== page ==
26 Jan Should I Apply for My Trademark in My Personal Name or The Name of My Corporate Entity? **Attorney Advertising**
When filling out an application for trademark protection with the United States Patent and Trademark Office (USPTO), one of the very first questions the applicant will be asked for is the name of the owner of the mark in question.
At first glance, this may seem like a simple question and you may be tempted to just fill in your personal name. But, if you are using the mark for business, or if you already have a corporate entity set up, it may be proper to have the corporation own the trademark instead. The below discusses applications based on use, if you are filing a trademark application based on intent-to-use the ownership question is even trickier, and we will discuss this in a future post.
Owning a Trademark as an Individual
If you are a true sole proprietor, meaning that you run an unincorporated business where you are the owner and pay personal income tax on any profits earned from your business, it may be appropriate for you to apply for your trademark in your personal name. Examples of businesses owned by sole proprietors who may need trademark protection for the name of their business, logos and/or the products and services offered by the sole proprietor include crafters, artists, bakers, graphic artists, website designers, freelancers and the like. Some startup companies initially start as sole proprietorships in the early stages of the venture, as the entrepreneur behind the start up gets a feel for how well the business will be received in the marketplace.
While owning your trademark as an individual may seem like a simple solution, it’s important to think ahead to the future. If you end up incorporating down the road, you will need to apply to transfer your trademark into the name of your entity and you will be responsible for all of the fees necessary to do so. Applying for a trademark in an individual name can also get tricky when there are multiple individual owners of a sole proprietorship, such as sisters who create crafts together or a husband and wife in a part-time catering business. In this case, your attorney will need to follow state law to determine who exactly is the legal individual owner of the mark in question.
Owning a Trademark as an Entity or Corporation
If your business is incorporated, you will likely want to apply for your trademark in the name of your entity, rather than your personal name. This is true even if you are the founder or president of the company in question. As the business grows and the people employed by the company change roles or leave the company altogether (perhaps even you as the owner leave the business through a sale or retirement), the company’s trademark ownership will not be affected, as it is owned by the entity and not a single person.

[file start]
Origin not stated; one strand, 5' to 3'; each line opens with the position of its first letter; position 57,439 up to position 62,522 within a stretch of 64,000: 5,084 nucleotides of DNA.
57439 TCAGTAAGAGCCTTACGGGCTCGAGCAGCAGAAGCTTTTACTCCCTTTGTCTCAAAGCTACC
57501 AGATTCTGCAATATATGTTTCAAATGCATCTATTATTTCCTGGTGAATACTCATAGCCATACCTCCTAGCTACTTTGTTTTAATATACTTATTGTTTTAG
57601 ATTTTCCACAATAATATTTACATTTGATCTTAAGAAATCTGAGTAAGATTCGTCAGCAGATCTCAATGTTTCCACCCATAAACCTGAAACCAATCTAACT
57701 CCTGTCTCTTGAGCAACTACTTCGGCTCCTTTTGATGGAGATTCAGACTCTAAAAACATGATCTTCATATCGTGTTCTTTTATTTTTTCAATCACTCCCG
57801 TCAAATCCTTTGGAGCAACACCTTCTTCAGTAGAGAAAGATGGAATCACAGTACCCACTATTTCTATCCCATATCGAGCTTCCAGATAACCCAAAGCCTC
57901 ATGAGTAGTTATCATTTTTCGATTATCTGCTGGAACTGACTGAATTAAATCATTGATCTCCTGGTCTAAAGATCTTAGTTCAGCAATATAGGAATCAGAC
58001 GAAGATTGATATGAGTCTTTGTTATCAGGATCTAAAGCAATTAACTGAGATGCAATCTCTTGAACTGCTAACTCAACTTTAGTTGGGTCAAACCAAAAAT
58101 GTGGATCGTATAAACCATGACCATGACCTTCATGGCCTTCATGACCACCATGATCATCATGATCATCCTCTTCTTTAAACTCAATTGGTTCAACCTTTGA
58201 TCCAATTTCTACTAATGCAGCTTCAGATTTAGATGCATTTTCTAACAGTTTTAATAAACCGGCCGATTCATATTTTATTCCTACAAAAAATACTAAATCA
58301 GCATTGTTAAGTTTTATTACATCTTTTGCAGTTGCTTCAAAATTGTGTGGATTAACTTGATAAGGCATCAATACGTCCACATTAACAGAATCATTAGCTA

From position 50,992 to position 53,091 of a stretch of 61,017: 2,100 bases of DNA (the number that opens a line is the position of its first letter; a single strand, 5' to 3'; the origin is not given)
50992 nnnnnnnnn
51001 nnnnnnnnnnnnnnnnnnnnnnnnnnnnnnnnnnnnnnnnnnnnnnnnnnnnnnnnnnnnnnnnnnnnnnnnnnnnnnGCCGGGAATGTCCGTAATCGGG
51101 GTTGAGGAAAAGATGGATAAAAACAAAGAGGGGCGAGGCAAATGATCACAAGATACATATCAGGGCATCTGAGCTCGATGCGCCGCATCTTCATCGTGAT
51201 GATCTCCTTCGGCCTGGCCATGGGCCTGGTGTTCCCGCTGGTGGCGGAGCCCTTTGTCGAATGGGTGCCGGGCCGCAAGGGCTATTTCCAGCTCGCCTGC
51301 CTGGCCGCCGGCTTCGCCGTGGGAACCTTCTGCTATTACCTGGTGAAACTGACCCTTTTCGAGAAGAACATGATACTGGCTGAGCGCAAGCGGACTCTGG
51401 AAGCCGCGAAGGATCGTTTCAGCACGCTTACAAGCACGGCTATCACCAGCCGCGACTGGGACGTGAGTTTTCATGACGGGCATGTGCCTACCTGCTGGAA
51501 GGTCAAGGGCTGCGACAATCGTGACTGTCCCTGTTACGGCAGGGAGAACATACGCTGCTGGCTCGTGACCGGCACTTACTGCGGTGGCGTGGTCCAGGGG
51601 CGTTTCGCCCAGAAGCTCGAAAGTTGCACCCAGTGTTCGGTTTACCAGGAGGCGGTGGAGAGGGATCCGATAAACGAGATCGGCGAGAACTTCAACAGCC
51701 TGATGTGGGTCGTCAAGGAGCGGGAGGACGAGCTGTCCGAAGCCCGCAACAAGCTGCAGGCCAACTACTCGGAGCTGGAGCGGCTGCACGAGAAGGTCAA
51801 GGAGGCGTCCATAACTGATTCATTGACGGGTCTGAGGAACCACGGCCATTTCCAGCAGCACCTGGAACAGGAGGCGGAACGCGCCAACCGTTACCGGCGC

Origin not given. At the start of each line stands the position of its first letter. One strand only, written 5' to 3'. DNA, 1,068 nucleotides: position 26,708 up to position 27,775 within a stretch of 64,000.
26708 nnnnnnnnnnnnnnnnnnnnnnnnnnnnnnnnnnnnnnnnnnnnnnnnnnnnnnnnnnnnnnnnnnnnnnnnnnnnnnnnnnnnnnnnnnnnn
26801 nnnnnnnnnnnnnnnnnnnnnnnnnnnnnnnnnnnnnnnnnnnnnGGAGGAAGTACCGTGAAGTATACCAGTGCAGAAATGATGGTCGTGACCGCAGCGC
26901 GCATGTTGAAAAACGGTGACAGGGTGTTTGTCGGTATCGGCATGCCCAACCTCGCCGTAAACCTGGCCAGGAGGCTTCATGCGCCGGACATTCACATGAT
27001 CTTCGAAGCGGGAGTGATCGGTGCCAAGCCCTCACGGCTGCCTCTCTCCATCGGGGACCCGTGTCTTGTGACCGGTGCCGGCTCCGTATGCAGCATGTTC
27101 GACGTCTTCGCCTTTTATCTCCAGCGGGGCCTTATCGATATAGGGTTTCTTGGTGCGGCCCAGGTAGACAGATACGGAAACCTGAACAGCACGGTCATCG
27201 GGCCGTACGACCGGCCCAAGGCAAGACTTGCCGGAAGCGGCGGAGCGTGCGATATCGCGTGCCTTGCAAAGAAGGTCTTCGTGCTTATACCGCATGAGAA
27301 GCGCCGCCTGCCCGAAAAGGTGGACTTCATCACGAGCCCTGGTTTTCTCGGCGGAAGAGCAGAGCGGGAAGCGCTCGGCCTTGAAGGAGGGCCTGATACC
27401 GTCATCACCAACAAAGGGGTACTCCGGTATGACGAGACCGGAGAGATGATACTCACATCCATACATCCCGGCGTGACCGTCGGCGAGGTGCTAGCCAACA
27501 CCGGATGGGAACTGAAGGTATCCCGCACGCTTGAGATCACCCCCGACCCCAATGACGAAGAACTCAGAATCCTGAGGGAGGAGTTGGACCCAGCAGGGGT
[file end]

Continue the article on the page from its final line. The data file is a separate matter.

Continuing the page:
Applying for a trademark in the name of the entity may also be important if the company needs to sue for trademark infringement. Under federal law, the ability to enforce your trademark and hold the infringer accountable for damages is only possible if the trademark ownership is correct as of the initial filing date of the application. An example of a company’s trademark ownership gone wrong would be if the president of the company puts the trademark in his or her personal name, but the court determines that it’s the entity or corporation that actually controls the goods and services under the mark and not the individual. If this happens, the mark could be completely invalidated, and the infringer could walk away without consequence.
When It Comes to Ownership of Your Mark, Get it Right from The Start
As I’ve explained above, there are severe consequences in not applying for your trademark correctly from the start. That’s why it’s important to work with an attorney during every step of the trademark application process. Your attorney will take the time to ask you about your plans for the future and your vision for the business to determine the best way to own the trademark in question. If you are a sole proprietor, your attorney may even advise you to open an entity, such as an LLC or S-Corp right away that would protect your marks as your business expands and grows.
If you find yourself in this position today and you’d like to speak with an experienced attorney about the best ways to own your marks and protect your company’s intellectual property, we invite you to contact our trademark and copyright lawyers at 888-666-0062 to schedule a consultation.
DISCLAIMER: The information contained in this article is for informational purposes only and is not legal advice or a substitute for obtaining legal advice from an attorney.